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Georgian foreign agent law protester freed after year in prison

24 April 2024
Lazare Grigoriadis speaking to journalists on his release. Photo: Mariam Nikuradze/OC Media

Lazare Grigoriadis, convicted of violence during the anti-government protests in Tbilisi in March last year, has been released from prison following President Salome Zourabichvili’s pardon

Zourabichvili announced her decision hours after Grigoriadis was sentenced on 12 April to nine years in prison on charges of arson and attacking a police officer during the March 2023 protests against Georgia’s draft foreign agent law. His release from Tbilisi’s Gldani prison comes as the ruling party are once again attempting to bring the controversial legislation back.

Upon his release, Grigoriadis thanked president Zourabichvili, the media, and his supporters, and vowed to rejoin the renewed protests against the foreign agent draft bill later the same day.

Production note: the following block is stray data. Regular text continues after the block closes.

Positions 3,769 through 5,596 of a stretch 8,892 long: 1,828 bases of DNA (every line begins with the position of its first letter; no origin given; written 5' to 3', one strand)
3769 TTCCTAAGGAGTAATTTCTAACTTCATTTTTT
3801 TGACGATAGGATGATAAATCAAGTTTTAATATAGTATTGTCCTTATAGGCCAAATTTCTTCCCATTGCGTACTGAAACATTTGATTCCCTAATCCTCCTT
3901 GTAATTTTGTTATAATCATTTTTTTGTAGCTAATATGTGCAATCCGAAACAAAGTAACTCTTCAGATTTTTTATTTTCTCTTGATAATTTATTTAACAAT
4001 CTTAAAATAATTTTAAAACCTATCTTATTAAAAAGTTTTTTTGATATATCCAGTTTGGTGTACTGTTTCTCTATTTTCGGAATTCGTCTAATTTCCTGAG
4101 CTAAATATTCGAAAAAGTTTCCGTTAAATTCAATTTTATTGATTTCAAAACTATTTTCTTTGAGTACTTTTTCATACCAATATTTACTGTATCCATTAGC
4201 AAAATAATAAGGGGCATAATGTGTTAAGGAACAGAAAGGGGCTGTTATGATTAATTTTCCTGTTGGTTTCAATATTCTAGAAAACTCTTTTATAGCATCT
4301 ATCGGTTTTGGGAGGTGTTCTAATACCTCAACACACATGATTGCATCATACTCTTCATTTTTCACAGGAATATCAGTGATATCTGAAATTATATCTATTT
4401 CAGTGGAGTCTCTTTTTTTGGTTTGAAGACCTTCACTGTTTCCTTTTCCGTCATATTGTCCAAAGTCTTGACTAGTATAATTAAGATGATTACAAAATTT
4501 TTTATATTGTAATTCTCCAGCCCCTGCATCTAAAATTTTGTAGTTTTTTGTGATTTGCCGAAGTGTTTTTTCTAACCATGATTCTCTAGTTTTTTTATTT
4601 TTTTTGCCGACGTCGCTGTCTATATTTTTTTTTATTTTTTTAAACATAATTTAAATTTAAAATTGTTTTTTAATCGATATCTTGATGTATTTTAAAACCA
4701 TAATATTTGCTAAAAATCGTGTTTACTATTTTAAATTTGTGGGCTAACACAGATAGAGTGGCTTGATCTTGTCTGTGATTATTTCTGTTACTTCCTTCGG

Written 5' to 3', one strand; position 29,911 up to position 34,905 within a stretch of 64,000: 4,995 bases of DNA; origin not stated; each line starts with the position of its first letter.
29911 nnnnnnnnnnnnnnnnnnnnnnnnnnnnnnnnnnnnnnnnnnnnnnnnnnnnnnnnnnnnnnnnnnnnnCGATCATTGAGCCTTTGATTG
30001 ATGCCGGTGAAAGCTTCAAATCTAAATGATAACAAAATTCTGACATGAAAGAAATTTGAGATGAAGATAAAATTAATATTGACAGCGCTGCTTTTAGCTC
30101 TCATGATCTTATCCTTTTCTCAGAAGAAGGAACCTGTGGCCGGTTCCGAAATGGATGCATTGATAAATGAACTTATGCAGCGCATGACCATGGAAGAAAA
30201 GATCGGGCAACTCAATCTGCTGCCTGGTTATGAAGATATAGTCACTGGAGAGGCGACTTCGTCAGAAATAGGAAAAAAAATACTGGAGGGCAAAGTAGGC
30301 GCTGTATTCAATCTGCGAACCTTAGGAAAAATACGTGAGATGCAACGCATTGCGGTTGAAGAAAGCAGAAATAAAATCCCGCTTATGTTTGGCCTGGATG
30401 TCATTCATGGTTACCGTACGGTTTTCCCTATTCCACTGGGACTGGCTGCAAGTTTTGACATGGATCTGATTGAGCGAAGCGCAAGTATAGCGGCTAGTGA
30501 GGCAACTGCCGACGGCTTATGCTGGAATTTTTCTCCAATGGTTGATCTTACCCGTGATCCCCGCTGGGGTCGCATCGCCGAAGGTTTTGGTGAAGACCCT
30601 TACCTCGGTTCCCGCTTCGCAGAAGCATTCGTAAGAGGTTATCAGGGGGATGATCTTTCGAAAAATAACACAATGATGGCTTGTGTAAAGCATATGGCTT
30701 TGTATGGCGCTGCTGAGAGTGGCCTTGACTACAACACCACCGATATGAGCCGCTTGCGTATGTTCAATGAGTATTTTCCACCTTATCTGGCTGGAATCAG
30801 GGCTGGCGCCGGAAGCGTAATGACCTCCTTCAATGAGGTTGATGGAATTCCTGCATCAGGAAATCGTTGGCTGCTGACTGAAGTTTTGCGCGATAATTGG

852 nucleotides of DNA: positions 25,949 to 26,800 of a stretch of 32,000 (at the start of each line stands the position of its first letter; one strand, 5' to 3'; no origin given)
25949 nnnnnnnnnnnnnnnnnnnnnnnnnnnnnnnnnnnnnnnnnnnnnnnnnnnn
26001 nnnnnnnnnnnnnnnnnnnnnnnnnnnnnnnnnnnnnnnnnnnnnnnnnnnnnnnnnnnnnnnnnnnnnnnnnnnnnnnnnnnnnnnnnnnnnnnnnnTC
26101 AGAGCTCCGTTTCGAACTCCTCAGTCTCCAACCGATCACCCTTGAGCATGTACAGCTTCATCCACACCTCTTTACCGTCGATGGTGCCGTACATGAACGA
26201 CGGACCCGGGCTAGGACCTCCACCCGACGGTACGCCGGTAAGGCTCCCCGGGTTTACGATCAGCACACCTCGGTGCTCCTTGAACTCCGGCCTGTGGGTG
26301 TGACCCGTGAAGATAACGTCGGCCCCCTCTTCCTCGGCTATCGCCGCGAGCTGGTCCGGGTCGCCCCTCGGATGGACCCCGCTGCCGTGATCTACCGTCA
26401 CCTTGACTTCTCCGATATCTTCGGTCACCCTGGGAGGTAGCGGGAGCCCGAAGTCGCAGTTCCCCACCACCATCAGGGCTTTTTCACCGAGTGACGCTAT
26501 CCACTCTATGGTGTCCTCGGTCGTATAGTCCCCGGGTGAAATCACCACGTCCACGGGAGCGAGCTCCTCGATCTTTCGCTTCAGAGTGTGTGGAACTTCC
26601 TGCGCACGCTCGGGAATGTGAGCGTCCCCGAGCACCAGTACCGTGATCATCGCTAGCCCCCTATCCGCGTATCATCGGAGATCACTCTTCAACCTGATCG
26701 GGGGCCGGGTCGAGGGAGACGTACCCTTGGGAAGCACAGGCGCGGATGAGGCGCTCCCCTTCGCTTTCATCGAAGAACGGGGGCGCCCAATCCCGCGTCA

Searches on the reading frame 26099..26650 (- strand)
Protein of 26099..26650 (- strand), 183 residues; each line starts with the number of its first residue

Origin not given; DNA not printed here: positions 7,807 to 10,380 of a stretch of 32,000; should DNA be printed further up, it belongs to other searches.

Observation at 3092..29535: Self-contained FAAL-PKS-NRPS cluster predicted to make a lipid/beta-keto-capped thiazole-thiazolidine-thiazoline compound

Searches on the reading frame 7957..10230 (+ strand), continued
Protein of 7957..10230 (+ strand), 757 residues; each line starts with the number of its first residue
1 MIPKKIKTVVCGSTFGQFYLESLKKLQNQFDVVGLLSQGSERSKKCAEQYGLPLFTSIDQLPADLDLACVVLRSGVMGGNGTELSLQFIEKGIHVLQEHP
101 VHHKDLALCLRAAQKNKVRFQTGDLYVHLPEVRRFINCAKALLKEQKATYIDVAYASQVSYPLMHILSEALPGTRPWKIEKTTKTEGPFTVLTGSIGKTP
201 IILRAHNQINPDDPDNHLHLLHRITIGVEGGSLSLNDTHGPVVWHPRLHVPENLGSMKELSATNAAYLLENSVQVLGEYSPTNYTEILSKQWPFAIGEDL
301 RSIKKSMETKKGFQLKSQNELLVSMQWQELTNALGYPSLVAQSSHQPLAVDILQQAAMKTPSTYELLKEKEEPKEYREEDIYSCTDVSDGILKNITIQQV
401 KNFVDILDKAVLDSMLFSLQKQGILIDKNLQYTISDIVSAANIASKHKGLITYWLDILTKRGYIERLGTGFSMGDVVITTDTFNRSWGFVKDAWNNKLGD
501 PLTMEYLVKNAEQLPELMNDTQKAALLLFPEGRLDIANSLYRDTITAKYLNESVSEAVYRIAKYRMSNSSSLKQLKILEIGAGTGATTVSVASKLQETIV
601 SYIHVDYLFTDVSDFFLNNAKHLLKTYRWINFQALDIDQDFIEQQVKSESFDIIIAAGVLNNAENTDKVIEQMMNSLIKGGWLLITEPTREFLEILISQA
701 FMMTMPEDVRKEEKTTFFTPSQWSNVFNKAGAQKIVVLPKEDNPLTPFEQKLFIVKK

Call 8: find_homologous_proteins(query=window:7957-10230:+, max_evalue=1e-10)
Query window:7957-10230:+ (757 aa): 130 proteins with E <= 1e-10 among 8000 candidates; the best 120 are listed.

Grigoriadis hugged family and friends on his release from prison. Photo: Mariam Nikuradze/OC Media

‘It undermines our democracy, and I think we can’t adopt laws like this [while we’re] on our path towards the European Union’, Grigoriadis said before the pool of journalists.

[Read more: Georgian foreign agent bill passes first reading in parliament amidst massive protests]

Critics have claimed that the case was politicised from the outset. Current Georgian PM and then Georgian Dream chair, Irakli Kobakhidze, and Irakli Gharibashvili, with whom Kobakhidze swapped places in February, insisted on Grigoriadis’ guilt long before the judge found him guilty. 

Kobakhidze also suggested that Grigoriadis had his ‘orientations all messed up’, while pro-government channels frequently shared images of Grigoriadis that made prominent his distinctive facial tattoos, bleached hair, and jewellery. 

Supporters of Lazare Grigoriadis outside the parliament building in Tbilisi in June 2023. Image: OC Media

Despite Zourabichvili’s announcement over a week ago, Grigoriadis remained imprisoned until Wednesday, reportedly because the president was not provided with the documents required to formalise the pardon. 

Grigoriadis’s lawyers claimed that the process of Grigoriadis’ release was drawn out as a result of judge Zviad Sharadze designating the case as ‘complicated’, and thereby prolonging the time required to produce the documents formalising his conviction. 

After being detained on 29 March last year, Lazare Grigoriadis spent almost thirteen months in pre-trial detention before eventually being found guilty, a verdict that his representatives dismissed as politically motivated.